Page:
As Boston Proposes CPA, Issues to Consider

The Boston City Council’s Committee on Government Operations scheduled a public hearing for Tuesday, March 29 to discuss the city’s adoption of the Massachusetts Community Preservation Act (CPA). If approved by the City Council to move forward, the question would be put to the voters of Boston on this November’s ballot. This would result in a 1% property tax surcharge on commercial and residential properties starting in fiscal year 2018 (with the first $100,000 in value exempt as well as a 100% exemption for those who qualify for low-income housing or low or moderate income senior housing). Communities that adopt the CPA can decide on the distribution of funds across the three areas covered under the CPA, as long as each area – open space, historic preservation and affordable housing – receives at least 10 percent of the total available.

The Mayor has released a comprehensive housing plan for Boston, including objectives to produce 53,000 new units of housing. The report, Housing a Changing City – Boston 2030, estimates the CPA would generate $20 million annually, including state matching funds, of which 50% or $10 million would be dedicated to new housing funds. There is no question that Mayor Walsh and his team are very committed to providing affordable and middle income housing, as confirmed by the various initiatives the Administration has advanced in recent months.

The business community is also concerned about the lack of workforce housing.  Without housing that can be affordable to working individuals, couples and families, the region will not be able to maintain the exceptional economic growth it is currently experiencing. However, as City Council considers putting this on the ballot, a few questions should be asked and answered:

  • How much of these funds will end up supporting middle income housing? With a statutory requirement that housing produced under the CPA be for persons and families whose income is less than 100% of the AMI, it is unclear how middle income housing would be created. Furthermore, the independent CPA committee that will oversee the use of CPA funds is free to spend these funds in any of the three prescribed uses (beyond the 10% statutory requirement).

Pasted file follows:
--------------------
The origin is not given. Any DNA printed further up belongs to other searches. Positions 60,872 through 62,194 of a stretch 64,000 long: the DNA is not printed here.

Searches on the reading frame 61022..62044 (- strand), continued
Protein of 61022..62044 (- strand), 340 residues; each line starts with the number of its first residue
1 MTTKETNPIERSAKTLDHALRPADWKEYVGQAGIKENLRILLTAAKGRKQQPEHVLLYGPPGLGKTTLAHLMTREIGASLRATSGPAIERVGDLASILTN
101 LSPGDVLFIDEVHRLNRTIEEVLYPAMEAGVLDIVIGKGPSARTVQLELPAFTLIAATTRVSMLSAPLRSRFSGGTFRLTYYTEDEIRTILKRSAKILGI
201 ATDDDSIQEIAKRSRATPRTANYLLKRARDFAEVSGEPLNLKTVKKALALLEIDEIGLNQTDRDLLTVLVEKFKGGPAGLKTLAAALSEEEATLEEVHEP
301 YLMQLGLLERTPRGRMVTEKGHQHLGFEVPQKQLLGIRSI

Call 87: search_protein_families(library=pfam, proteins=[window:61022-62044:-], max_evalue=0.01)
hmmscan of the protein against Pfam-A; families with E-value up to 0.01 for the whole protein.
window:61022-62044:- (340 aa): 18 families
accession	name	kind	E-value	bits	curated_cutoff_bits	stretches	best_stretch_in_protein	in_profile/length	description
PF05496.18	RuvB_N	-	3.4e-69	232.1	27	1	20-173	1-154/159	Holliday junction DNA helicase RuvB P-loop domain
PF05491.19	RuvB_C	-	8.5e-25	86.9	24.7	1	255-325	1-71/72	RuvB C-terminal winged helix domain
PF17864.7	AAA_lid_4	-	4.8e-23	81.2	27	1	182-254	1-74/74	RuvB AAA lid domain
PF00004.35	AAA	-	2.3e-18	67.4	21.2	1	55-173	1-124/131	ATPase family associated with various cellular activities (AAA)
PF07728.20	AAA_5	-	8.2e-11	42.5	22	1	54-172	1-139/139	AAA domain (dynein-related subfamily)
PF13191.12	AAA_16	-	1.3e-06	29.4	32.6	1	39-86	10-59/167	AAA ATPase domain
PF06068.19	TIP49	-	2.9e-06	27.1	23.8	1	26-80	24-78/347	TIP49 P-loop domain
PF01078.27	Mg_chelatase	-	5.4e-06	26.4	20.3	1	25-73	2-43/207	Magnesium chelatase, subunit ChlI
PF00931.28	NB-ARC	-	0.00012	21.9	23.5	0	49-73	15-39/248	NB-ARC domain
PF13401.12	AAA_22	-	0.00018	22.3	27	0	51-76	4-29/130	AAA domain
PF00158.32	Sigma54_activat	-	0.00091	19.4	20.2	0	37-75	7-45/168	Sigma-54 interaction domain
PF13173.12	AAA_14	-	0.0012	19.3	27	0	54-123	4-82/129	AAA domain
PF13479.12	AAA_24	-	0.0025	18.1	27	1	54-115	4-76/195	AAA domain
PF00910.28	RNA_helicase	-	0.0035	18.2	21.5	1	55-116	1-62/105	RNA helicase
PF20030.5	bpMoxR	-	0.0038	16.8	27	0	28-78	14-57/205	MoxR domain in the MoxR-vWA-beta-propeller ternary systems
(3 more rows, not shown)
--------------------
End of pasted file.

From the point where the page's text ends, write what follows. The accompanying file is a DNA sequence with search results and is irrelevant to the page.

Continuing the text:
• There is no requirement for the City to detail exactly how the CPA funds will be used to attain its goals. One would think that the days of throwing money at a problem and hoping for a good outcome are in the past. The MBTA operated like that for years, and we are seeing the results very clearly. What exactly is the plan to produce more affordable and workforce housing with this additional revenue?
  • How much of an impact will the CPA make? Preliminary estimates show that if half of the CPA funds ($10 million) were used for traditional affordable housing, there would only be 40-50 units built in a year. That is helpful, but is it worth it to impose new taxes on residential and commercial properties? The last time the CPA was proposed in Boston, it was estimated that the business community would be paying 81% of the total, as a consequence of real estate tax classification and the residential exemption. In addition, the City has also increased the requirements for new developments under the Inclusionary Development Policy and higher linkage payments for new commercial development are coming.

As a result of the recent building boom, the city’s revenue from real estate taxes is the largest in history. While having more money from the CPA for the City sounds great, the costs and benefits must be weighed before making this decision.

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